New-York Historical Society carte de visite photograph collection
Language of Materials
The collection consists of circa 6,000 photographic prints, most albumen on card mounts (2 1/2 x 4 in.); circa 150 engravings; lithographs, and photomechanical prints also on card mounts. The majority of images in the Society's collection date from the 1860s when the carte de visite photograph became the chief commercial portrait medium, showing only the sitter's head and shoulders. Many depict soldiers and officers in Civil War uniform. Later cards feature full-length figures posed in studio settings. Images of the members of the 1867 New York State Constitutional Convention are grouped together. Persons with more than ten portraits in the collection include: Robert Anderson, Nathaniel P. Banks, John Wilkes Booth, William Cullen Bryant, Ambrose Burnside, Benjamin Butler, Jefferson Davis, Elmer Ellsworth, David Farragut, Ulysses S. Grant, Andrew Johnson, William Pitt Kellogg, Robert E. Lee, Abraham Lincoln, George B. McClellan, George Gordon Meade, William T. Sherman, and the concert singer Emma Thursby. Scenes of New York and other locations, Civil War views, natural history hand-colored lithographs, copies of miscellaneous paintings and other objects complete the file. Many photographs of New York City churches are from a series taken by New York photographer George Stacy, in circa 1863. Researchers seeking photographs of prominent persons or Union soldiers should consult this file; also those interested in costume history or the history of photography will find material of interest.
The carte de visite photograph was patented in France in 1854, and quickly became a popular fad both in Europe and the United States. The photographs were made using a special camera which took a number of photographs (usually 8), which were then developed through the collodion wet-plate process, and printed on albumen paper, which was then mounted on a standard size of card stock (2 ½ x 4 in.). The photographs were inexpensive to produce and to purchase, and became a way for individuals to share photographs of themselves with friends and family members, and for individuals to collect the images of locally and nationally prominent people, local and foreign views, and other keepsake images. Special albums were produced for holding the small photographs.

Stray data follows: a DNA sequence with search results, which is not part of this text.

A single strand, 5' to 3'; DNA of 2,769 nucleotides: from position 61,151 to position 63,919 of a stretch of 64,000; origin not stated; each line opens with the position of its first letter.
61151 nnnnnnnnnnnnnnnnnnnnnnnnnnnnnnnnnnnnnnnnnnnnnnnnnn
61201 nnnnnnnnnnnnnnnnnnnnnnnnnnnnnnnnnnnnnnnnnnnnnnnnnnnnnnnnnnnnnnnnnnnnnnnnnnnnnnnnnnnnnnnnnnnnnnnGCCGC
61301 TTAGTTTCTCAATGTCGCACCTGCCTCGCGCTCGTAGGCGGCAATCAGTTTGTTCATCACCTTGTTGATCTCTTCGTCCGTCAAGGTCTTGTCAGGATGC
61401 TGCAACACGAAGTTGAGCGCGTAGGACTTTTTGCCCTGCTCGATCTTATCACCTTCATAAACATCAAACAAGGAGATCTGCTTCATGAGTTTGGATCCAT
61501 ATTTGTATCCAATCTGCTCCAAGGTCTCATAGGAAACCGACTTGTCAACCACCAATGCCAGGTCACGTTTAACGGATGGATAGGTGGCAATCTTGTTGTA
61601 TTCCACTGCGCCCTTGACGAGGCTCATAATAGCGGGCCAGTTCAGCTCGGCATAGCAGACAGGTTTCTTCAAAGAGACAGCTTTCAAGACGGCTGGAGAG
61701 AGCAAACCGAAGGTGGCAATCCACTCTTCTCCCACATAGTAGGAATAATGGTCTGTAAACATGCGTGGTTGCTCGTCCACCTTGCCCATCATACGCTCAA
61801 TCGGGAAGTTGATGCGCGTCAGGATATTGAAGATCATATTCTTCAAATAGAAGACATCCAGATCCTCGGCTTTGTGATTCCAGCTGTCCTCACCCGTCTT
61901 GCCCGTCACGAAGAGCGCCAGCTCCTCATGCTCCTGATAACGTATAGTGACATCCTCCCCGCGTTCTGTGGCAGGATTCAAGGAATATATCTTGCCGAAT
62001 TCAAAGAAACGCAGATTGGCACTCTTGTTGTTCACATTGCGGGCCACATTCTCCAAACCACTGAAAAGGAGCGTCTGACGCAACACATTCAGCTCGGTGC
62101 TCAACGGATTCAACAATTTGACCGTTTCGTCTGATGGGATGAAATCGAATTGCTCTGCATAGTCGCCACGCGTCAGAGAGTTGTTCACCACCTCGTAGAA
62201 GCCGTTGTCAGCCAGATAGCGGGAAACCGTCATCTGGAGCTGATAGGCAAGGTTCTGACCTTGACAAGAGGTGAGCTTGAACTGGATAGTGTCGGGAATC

Cartes de visite began to appear in the United States in the summer of 1859, and continued to be produced up to about 1900, although their prime period of popularity had ended by around 1870, when larger, cabinet-size photographs (introduced in the U.S. in 1866) became more readily available and affordable. Throughout the 1860s, the carte de visite was the chief commercial portrait medium.
The collection is organized in four series:
- Series I.
- Series II.
- Series III.
- Civil War
- Series IV.
Scope and Contents
The Carte de Visite Photograph Collection contains mounted albumen photographs in the carte de visite format, with the bulk of the images, individual portraits, filed alphabetically by sitter. While the vast majority of the collection is photographic, it also includes engravings, lithographs, and photo-mechanical prints mounted on cards. Most of the images date from the 1860s. Many portraits depict soldiers and officers in Civil War uniform; indeed the overlapping time period of the carte de visite craze and the Civil War makes this collection an important resource for Civil War-era portraits and views.
Many photographers are represented in the collection, although there is no index to photographer. Represented photographers hail from twenty-two foreign countries, and thirty-two states. One hundred and twelve New York City photographers and eight Brooklyn photographers are represented as well. Prominent photographers and publishers include E. & H. T. Anthony, D. Appleton & Co., Mathew Brady, Jeremiah Gurney & Son, George G. Rockwood, and Napoleon Sarony. The collection is arranged in four series: Portraits, Views, Civil War, and Miscellaneous.